Advisor

Carr, Russell L.

Committee Member

Chambers, Janice E.

Committee Member

Filipov, Nikolay

Committee Member

Chambers, Howard W.

Committee Member

Ross, Matthew K.

Date of Degree

8-1-2007

Document Type

Dissertation - Open Access

Major

Environmental Toxicology

Degree Name

Doctor of Philosophy

College

College of Veterinary Medicine

Abstract

Effects of developmental exposure to chlorpyrifos (CPS) or methyl parathion (MPS) on visuospatial, adaptive fear response, and passive avoidance memory and the signaling mechanisms responsible for these neurocognitive changes were investigated. Using an incremental low dose regimen, rat pups were orally gavaged daily with either corn oil (vehicle), CPS, or MPS from postnatal day 1 (PND1) -PND21. Cholinesterase activity was significantly inhibited with the highest dosages of CPS and MPS for up to 19 days after the last dosages. OP exposure impaired working and reference memory in males whereas in the females, enhancement occurred following CPS exposure. In addition, the adaptive fear response and passive avoidance retention memory was impaired in males whereas differential changes occurred in females. Accordingly, the behavioral deficits observed in males were persistent whereas the enhancement in females was transient. Males were more sensitive to OPs than females in that the medium and high dosages of CPS and MPS produced greater effects in females whereas all dosages of both compounds produced effects in males. Training in the radial arm maze significantly increased protein kinase C gamma (PKC ) expression and activity in the hippocampal membrane fraction of control rats whereas exposure to OPs exhibited a significant decrease in PKC and PKC immunoreactivity in both untrained and trained rats. However, MPS exposed females exhibited a significant increase in PKC expression in the cytosolic fraction but this was not related to improved memory. Reduction of membrane PKC expression and activity and cytosolic PKC expression and activity seemed to be related to visuospatial learning and memory deficits in exposed males but not exposed females. Brain-derived neurotrophic factor (BDNF) gene expression in the hippocampus was significantly increased (60%) in trained control males as compared to untrained control males. In contrast, trained and untrained females exhibited similar levels of BDNF gene expression. However, exposure of both sexes to either CPS or MPS significantly reduced the expression of BDNF in trained rats. In summary, these data indicate that OP exposure induced gender-specific changes in working memory formation and altered PKC isozyme levels/activity and BDNF expression.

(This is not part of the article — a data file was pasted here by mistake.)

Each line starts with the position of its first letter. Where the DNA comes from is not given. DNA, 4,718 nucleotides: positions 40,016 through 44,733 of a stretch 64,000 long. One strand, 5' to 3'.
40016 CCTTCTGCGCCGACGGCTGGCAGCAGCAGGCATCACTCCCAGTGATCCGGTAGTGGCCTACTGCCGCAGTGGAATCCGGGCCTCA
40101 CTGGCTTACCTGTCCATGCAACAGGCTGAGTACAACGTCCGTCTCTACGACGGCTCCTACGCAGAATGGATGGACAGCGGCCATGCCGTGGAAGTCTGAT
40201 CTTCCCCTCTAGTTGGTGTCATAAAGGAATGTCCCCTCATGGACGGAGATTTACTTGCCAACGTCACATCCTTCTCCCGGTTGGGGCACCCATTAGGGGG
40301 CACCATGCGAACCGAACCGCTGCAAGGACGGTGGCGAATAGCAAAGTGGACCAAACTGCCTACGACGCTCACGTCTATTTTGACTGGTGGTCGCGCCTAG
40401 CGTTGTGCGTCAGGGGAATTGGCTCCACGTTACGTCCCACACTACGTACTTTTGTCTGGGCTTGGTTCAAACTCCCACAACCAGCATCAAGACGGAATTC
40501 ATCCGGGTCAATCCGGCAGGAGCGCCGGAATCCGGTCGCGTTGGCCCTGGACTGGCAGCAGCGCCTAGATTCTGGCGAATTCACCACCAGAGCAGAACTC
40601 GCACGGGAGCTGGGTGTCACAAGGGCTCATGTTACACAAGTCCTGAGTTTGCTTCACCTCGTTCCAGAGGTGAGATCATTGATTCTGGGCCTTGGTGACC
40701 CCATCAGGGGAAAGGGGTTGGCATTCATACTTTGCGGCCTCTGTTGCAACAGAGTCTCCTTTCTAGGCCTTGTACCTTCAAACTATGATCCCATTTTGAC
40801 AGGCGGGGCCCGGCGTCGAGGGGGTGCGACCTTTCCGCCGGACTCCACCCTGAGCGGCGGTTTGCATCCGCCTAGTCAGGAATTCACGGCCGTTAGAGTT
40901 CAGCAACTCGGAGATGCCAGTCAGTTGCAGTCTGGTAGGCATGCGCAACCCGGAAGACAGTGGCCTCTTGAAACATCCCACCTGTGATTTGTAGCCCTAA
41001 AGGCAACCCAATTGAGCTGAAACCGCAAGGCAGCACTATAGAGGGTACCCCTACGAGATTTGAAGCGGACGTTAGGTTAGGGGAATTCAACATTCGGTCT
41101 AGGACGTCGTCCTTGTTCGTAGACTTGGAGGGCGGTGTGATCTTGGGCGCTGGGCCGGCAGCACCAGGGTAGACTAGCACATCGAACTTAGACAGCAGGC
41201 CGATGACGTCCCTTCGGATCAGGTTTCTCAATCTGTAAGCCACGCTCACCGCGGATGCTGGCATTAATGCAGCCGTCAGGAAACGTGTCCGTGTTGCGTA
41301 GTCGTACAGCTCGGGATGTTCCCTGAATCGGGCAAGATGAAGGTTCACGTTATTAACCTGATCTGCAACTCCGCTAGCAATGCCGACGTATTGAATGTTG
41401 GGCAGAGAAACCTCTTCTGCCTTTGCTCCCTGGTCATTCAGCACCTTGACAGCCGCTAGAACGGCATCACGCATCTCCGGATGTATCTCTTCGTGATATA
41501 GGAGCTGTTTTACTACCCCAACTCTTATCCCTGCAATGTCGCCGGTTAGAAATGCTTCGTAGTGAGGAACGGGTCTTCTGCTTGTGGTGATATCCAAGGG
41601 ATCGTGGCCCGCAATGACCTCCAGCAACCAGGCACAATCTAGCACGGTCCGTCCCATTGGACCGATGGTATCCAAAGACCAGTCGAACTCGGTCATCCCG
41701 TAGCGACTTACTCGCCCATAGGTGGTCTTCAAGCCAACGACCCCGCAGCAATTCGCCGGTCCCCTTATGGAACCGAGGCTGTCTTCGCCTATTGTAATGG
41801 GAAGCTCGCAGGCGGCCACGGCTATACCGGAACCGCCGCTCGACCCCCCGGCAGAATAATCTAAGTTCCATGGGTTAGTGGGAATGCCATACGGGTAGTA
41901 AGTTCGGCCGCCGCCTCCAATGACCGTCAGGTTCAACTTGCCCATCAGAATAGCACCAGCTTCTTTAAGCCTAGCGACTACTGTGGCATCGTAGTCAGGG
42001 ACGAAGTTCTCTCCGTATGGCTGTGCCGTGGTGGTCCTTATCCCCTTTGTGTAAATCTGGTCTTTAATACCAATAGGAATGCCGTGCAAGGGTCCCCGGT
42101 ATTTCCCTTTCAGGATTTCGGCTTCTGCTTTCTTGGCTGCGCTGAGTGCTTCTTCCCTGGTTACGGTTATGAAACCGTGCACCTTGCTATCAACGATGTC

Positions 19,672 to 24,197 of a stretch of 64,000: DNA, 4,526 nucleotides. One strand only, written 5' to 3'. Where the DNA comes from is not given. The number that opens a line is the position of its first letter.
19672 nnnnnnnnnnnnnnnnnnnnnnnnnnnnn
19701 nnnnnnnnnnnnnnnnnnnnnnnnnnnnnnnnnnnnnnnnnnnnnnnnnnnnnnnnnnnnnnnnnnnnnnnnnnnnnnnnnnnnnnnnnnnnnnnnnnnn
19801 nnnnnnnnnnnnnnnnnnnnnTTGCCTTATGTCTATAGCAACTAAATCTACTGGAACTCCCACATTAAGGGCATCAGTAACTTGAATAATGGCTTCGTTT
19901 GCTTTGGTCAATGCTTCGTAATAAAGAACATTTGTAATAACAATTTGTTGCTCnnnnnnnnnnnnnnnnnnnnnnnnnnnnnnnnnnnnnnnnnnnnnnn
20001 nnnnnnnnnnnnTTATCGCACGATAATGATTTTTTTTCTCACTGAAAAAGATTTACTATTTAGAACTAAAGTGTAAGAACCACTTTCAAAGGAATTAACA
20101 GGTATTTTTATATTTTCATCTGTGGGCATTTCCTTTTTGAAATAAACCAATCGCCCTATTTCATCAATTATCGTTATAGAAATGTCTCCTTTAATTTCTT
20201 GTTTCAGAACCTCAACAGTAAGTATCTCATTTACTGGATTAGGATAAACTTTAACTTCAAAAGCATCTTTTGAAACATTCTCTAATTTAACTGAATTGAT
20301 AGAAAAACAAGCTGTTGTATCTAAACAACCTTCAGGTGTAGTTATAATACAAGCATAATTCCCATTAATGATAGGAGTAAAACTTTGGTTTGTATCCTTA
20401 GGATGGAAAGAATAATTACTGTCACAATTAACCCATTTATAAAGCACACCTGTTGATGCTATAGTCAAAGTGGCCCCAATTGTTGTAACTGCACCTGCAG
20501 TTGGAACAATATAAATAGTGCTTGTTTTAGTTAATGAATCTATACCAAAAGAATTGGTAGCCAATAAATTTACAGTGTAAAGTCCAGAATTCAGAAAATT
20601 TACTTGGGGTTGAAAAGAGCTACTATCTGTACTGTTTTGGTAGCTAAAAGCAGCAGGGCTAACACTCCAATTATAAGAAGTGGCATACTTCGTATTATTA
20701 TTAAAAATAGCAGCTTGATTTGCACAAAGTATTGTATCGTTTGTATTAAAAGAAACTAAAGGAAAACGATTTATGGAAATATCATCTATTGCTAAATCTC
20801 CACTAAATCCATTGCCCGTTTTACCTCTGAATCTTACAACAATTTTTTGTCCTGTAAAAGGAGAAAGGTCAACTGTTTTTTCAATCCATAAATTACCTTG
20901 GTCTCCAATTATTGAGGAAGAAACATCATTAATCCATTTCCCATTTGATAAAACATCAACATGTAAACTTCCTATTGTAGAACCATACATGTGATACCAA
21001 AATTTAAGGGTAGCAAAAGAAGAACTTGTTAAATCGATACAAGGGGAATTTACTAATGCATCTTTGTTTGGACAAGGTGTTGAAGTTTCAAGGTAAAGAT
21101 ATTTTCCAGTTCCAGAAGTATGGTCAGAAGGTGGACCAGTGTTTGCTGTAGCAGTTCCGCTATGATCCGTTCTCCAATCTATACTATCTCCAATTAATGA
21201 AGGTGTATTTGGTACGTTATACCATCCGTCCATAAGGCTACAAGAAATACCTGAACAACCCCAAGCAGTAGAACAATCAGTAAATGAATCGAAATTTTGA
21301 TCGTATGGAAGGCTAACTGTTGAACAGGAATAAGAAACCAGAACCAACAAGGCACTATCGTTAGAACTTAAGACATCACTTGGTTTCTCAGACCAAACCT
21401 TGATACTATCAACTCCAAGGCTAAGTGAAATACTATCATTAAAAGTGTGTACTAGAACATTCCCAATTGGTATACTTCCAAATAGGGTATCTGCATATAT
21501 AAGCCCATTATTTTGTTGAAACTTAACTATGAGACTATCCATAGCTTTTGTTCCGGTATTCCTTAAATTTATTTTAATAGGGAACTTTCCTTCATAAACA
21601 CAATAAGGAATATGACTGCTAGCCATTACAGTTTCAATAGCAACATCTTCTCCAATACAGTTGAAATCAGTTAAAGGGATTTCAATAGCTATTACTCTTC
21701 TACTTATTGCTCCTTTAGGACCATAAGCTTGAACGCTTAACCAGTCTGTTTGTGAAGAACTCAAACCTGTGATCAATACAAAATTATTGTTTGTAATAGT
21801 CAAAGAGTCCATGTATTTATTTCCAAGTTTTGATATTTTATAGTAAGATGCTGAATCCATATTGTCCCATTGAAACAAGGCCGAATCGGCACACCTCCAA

URI

https://hdl.handle.net/11668/16185

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